October 20, 2021

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Steam/Oxygen Gasification of Biomass for Synthetic Fuels Production

Gasification is the heating of carbonaceous feedstock to very high temperatures (>650°C) in an oxygen-limited environment.  Restricting the amount of oxygen below the stoichiometric requirements for complete combustion results in conversion of the solids to a flammable synthetic gas, known as syngas.  Raw syngas is composed of hydrogen (H2), carbon monoxide (CO), carbon dioxide (CO2), nitrogen (N2), methane (CH4), water vapor (H2O), and multiple contaminants derived from the process or impurities in the feedstock.  Fuel synthesis processes typically tolerate very low levels of contamination and hence require extensive syngas cleaning. 

The primary objectives for this project are gasifying biomass feedstock and purifying the syngas to contaminant levels tolerated by synthetic fuels production, such as hydrogen or Fischer-Tropsch liquids.  (A more complete description of synfuels production is available at the following project web page: Renewable Hydrogen Production from Biomass Gasification [add link].) This project will ultimately demonstrate renewable fuels production through a continuous biomass to synfuels process development unit (PDU) that utilizes commercially-ready cleaning and processing technology.

Figure 1. Syngas to synfuels process overview. Phase 1 of the project is currently underway, and involves two major process areas: steam and oxygen gasification (blue) and syngas cleanup (green). The purple components are projections for phase 2 of the project involving syngas utilization.

The PDU for this project features a 20 kg/h fluidized bed gasification reactor (gasfier) that can be operated at pressures up to 20 psig. It is specially designed to be adiabatic in order to accurately simulate the behavior of larger industrial gasifiers. The gasifier is operated at 850°C using either air or steam/oxygen mix as a fluidizing agent. High temperatures within the reactor result in rapid chemical reactions, yielding a producer gas stream composed mostly of lower molecular weight compounds (H2, CO, CO2, CH4, and H2O). The primary gasification feedstock for this project is switchgrass, but other possibilities include corn stover, wood fiber, corn fiber, and red oak.

Figure 2. Semi-pressurized biomass feed system (two vessels at left) and fluidized bed gasification reactor (right) located at Iowa State University’s BioCentury Renewable Farm (Boone, IA).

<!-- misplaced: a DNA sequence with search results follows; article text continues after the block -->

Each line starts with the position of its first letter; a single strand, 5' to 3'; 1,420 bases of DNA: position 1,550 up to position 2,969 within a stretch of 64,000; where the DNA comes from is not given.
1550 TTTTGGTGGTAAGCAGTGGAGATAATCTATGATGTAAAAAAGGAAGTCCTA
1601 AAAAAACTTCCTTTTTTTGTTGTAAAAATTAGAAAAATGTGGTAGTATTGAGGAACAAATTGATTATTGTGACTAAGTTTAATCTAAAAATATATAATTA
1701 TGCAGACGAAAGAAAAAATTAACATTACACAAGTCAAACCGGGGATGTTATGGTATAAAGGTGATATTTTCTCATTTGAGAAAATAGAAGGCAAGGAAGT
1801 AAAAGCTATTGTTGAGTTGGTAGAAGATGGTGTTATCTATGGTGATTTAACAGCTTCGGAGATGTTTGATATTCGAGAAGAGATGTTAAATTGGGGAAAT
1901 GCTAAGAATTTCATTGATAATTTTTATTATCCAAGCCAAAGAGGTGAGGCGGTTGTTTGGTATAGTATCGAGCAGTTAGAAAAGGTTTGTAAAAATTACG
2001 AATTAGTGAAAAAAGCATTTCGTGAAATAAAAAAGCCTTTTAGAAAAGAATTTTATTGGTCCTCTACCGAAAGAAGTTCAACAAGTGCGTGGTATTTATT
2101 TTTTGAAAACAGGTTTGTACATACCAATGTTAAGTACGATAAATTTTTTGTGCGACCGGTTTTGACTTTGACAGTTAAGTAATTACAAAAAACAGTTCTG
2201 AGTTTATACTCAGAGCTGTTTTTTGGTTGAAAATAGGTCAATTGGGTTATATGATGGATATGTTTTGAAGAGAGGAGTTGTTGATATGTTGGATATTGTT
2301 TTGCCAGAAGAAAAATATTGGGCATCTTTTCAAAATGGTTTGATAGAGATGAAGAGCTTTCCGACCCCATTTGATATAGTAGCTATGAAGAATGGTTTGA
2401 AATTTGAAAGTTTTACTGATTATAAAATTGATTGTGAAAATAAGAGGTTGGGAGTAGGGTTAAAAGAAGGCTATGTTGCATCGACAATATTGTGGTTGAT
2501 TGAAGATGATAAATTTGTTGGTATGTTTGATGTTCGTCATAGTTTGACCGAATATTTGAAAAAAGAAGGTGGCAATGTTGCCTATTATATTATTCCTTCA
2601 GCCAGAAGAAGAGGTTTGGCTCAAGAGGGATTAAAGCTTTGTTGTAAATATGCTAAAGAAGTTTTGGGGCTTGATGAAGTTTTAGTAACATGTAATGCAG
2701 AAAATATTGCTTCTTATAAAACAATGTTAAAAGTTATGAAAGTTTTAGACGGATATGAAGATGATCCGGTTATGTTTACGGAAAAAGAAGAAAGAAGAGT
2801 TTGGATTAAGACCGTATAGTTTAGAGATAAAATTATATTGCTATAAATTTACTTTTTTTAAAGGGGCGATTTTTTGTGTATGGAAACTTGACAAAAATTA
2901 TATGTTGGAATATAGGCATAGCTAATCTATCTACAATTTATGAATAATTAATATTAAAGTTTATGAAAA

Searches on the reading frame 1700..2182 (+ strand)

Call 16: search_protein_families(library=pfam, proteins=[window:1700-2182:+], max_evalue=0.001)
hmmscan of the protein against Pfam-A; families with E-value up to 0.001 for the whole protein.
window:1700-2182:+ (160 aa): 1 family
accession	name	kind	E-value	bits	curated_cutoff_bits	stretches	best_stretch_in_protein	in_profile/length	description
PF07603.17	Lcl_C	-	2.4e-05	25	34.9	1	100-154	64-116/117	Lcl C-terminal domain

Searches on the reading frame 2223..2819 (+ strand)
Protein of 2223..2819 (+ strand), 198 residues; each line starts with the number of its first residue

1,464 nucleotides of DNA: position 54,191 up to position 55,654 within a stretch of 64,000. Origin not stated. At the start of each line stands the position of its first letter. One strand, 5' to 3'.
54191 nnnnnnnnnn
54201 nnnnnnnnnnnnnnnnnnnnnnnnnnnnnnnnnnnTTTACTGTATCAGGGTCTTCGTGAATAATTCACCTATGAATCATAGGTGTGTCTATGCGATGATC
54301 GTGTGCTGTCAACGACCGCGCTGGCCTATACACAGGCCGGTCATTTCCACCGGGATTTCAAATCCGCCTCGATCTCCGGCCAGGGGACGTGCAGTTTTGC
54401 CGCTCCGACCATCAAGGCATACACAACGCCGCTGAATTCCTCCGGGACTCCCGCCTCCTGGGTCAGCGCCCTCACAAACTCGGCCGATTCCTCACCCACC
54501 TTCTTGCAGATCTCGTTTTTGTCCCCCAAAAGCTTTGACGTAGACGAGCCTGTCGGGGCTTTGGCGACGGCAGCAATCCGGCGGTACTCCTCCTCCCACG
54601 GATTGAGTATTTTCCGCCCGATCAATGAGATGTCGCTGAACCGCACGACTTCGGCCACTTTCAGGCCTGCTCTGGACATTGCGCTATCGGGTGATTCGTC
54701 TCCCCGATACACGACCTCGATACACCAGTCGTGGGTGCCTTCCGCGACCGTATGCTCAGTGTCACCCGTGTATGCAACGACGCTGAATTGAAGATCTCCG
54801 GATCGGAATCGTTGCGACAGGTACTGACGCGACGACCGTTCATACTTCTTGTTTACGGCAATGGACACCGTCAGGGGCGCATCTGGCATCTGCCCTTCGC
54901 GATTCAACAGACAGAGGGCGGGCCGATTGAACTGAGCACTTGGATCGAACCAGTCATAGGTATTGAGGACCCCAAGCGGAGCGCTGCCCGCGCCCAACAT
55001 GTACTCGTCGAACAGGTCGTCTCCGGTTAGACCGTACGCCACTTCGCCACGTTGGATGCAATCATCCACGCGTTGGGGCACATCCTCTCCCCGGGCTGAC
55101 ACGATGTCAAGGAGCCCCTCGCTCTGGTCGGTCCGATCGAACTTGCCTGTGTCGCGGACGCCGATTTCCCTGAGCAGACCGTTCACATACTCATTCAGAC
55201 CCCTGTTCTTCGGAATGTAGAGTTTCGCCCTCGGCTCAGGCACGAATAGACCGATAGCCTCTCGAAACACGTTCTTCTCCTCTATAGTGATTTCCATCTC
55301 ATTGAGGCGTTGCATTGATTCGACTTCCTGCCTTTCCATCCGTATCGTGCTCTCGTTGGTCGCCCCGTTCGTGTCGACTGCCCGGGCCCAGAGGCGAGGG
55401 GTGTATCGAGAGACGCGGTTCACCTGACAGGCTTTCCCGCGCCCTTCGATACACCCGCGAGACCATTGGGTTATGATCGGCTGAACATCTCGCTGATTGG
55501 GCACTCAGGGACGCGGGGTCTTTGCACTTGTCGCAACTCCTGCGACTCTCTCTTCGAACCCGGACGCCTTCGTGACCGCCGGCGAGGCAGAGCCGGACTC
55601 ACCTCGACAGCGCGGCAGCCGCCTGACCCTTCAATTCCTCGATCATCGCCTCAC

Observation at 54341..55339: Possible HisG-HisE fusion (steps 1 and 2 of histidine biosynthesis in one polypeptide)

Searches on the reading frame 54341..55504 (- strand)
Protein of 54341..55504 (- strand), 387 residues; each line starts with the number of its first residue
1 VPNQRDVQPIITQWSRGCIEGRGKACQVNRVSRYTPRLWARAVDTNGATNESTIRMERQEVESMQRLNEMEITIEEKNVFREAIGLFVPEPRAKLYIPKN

The gasification process also generates minor amounts of higher molecular weight components (tars), contaminant compounds (H2S, NH3, HCl, etc.) and char. These components inhibit downstream applications by fouling pipes or deactivating catalysts used in fuels production. Removing them is necessary to apply the gas stream in multiple applications from power generation in turbines to liquid fuels production via Fischer-Tropsch synthesis.

The cleaning system downstream of the gasifier removes the contaminants using several techniques. Tar and residual particulate matter are removed by oil scrubbing. Sulfur removal is performed through fixed-bed adsorption. Water scrubbing removes ammonia via absorption.

Figure 3. Gas cleaning process under construction at the BioCentury Renewable Farm. The order of unit operations proceeds from left as follows: tar and residual particulate matter removal, sulfur removal, ammonia removal, syngas polishing reactor for residual contaminant removal.

These methods were selected to effectively demonstrate the removal of contaminants while minimizing waste and using commercially available technology.  For example, tar compounds condense or dissolve from the gas stream into the heavy gas oil utilized in the oil scrubber.  The oil scrubber also removes residual particulate matter missed by the upstream cyclones.  Conventional techniques for removing tar and particulate matter use water as the scrubbing liquid, which requires treatment and disposal.  Using oil enables further processing of the waste stream for applications such as heat and power generation, in which the tars and particulate matter serve as additional carbon feedstock rather than contamination.

The second phase of the project tentatively includes Fischer-Tropsch conversion of the gas stream into liquid fuels.  The FT process transforms the carbon monoxide and hydrogen gas stream into synthetic hydrocarbons that are essentially identical to fossil-based hydrocarbons. These fuels are thus suitable for direct application to the current fuels transport and distribution infrastructure, demonstrating biomass to biofuel technology in a present-day bioeconomy.

Principal Investigators:

Dr. Robert C. Brown, Iowa State University, rcbrown3@iastate.edu

Research By:

Karl Broer, Iowa State University, kbroer@iastate.edu
Patrick J. Woolcock, Iowa State University, woolcock@iastate.edu

Participating and/or Sponsoring Organizations:

U.S. Department of Energy